What Makes Britain Great, Part II

Allotments. Most assuredly this is not something we have here in the US, but I think we come fairly close with the size of our front and backyards in most urban places. According to the story by The Independent, this is what an allotment is:

Like a kind of poor man’s golf club, the allotment has traditionally been seen as a place for a man to be out in the open air, away from his wife and among specialist equipment. The knitwear tends to be more downbeat, but there is the added advantage of a shed in which to store pornographic magazines, pipe tobacco and a bottle of something warming. Of course, allotments are also places that can be used to grow vegetables and they are becoming popular once again with city dwellers as the trend for organic and local food grows.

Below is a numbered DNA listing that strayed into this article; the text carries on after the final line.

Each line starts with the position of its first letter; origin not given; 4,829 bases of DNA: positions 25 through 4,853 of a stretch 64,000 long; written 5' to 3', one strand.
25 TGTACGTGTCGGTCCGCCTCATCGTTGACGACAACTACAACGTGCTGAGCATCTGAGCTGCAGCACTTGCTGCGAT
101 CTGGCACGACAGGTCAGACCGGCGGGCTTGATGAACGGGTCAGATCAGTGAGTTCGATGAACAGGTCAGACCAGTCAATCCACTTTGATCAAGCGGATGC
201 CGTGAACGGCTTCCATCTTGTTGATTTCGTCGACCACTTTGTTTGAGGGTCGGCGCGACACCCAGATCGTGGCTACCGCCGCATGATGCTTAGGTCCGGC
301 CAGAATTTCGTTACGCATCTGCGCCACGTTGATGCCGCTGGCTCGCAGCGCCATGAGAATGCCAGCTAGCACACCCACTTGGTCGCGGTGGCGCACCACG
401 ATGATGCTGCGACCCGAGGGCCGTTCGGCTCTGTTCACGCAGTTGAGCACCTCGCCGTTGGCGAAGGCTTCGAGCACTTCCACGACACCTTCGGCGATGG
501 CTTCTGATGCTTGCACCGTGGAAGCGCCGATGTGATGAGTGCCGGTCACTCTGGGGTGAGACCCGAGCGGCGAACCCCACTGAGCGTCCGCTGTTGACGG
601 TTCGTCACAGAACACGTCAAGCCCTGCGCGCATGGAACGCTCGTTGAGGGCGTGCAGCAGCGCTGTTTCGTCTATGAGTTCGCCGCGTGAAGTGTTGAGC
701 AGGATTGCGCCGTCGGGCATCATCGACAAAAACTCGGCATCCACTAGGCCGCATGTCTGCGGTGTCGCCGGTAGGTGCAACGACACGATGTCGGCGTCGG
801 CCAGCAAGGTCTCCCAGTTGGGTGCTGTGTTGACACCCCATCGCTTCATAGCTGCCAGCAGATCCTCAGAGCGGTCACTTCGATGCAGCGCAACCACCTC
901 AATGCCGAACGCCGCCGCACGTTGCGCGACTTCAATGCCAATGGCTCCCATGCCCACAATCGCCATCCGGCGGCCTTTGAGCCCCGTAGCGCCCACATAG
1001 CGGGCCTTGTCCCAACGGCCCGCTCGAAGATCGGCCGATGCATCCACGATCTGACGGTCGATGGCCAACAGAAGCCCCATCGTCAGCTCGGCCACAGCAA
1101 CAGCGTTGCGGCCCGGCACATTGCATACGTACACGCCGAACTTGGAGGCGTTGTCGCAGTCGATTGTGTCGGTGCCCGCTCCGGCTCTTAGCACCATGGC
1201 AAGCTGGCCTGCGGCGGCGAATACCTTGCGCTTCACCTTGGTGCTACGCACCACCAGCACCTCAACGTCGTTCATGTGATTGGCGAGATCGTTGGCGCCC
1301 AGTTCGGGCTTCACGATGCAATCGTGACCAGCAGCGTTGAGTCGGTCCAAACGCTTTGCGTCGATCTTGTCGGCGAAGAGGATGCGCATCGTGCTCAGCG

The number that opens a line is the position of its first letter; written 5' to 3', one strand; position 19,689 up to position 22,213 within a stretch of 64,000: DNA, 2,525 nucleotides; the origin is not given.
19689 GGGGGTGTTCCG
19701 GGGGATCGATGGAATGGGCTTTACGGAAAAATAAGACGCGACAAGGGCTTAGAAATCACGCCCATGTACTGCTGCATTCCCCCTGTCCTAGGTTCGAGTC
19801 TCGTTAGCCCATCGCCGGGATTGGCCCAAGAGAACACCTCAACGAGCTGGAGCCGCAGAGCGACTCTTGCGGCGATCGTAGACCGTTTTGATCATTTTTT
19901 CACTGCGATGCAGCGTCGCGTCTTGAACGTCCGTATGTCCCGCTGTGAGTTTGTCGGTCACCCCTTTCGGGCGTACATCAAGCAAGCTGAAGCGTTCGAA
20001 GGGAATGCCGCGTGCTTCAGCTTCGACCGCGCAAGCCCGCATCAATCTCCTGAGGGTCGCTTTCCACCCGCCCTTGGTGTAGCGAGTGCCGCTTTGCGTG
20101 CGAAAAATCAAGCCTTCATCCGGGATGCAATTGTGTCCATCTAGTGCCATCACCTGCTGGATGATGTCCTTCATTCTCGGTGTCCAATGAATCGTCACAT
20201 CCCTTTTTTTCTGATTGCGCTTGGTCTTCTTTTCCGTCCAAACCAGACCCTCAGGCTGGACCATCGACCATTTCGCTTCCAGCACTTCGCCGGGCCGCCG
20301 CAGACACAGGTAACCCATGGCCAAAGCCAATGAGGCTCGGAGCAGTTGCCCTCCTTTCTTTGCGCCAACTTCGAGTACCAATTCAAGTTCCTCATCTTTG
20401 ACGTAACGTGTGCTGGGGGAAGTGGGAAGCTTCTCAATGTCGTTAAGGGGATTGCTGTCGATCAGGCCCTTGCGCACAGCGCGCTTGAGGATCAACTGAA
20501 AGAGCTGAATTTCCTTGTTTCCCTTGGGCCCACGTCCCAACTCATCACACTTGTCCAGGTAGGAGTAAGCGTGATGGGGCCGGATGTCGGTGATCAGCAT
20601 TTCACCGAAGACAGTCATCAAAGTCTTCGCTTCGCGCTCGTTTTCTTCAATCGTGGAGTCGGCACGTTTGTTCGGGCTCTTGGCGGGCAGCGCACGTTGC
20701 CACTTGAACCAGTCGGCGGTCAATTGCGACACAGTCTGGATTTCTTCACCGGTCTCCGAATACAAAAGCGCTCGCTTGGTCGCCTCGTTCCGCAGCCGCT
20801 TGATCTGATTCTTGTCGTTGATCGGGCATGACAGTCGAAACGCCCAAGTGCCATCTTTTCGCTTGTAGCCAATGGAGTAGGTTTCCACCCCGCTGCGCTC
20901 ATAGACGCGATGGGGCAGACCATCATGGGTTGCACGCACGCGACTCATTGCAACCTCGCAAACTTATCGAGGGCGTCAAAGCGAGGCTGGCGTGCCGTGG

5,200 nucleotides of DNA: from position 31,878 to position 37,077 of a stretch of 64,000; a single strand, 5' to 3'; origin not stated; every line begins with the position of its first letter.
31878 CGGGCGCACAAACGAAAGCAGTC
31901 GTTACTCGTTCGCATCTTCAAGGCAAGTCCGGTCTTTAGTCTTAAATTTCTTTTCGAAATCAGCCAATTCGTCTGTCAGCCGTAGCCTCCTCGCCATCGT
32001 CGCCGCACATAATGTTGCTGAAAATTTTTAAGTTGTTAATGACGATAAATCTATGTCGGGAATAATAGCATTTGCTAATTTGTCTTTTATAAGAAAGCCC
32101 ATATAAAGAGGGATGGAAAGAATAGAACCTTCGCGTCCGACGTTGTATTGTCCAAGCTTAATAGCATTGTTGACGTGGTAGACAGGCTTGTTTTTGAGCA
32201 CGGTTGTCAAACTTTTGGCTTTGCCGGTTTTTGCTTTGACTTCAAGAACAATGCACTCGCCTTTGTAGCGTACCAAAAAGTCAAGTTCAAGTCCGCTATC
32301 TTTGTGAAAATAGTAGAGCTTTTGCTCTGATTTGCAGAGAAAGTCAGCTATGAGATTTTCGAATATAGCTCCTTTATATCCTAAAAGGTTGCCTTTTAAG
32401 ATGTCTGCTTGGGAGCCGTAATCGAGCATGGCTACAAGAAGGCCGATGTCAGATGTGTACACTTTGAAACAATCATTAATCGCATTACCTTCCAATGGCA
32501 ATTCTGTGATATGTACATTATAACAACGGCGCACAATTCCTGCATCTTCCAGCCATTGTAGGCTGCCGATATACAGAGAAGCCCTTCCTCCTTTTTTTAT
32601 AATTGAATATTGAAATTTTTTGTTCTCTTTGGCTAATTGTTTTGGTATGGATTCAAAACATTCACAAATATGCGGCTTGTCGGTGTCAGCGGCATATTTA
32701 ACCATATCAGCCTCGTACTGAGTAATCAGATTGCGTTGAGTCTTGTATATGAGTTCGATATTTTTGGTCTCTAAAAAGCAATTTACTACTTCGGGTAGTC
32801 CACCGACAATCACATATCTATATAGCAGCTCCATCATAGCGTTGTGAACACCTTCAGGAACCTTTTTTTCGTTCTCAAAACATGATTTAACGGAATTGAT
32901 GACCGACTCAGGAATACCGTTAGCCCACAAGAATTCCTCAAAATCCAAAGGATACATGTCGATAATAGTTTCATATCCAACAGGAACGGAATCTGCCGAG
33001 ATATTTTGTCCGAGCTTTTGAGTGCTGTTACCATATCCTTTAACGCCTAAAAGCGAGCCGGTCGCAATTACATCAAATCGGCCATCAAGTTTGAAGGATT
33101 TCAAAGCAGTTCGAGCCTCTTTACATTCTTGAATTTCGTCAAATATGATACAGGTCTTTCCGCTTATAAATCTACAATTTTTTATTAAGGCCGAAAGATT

Allotments have been around since the 18th century, but they really came into their own with the advent of the Second World War and the Dig For Victory campaign, which encouraged Britons to grow their own food. Allotments are generally owned by local councils or by allotment associations, with the annual rent being fairly cheap. In big cities there are waiting lists for allotments, which also enjoyed a 1970s boom in popularity when TV’s The Good Life showed us that self-sufficiency might lead to the ability to make our own cut-price wine or the possibility of sleeping with Felicity Kendall.


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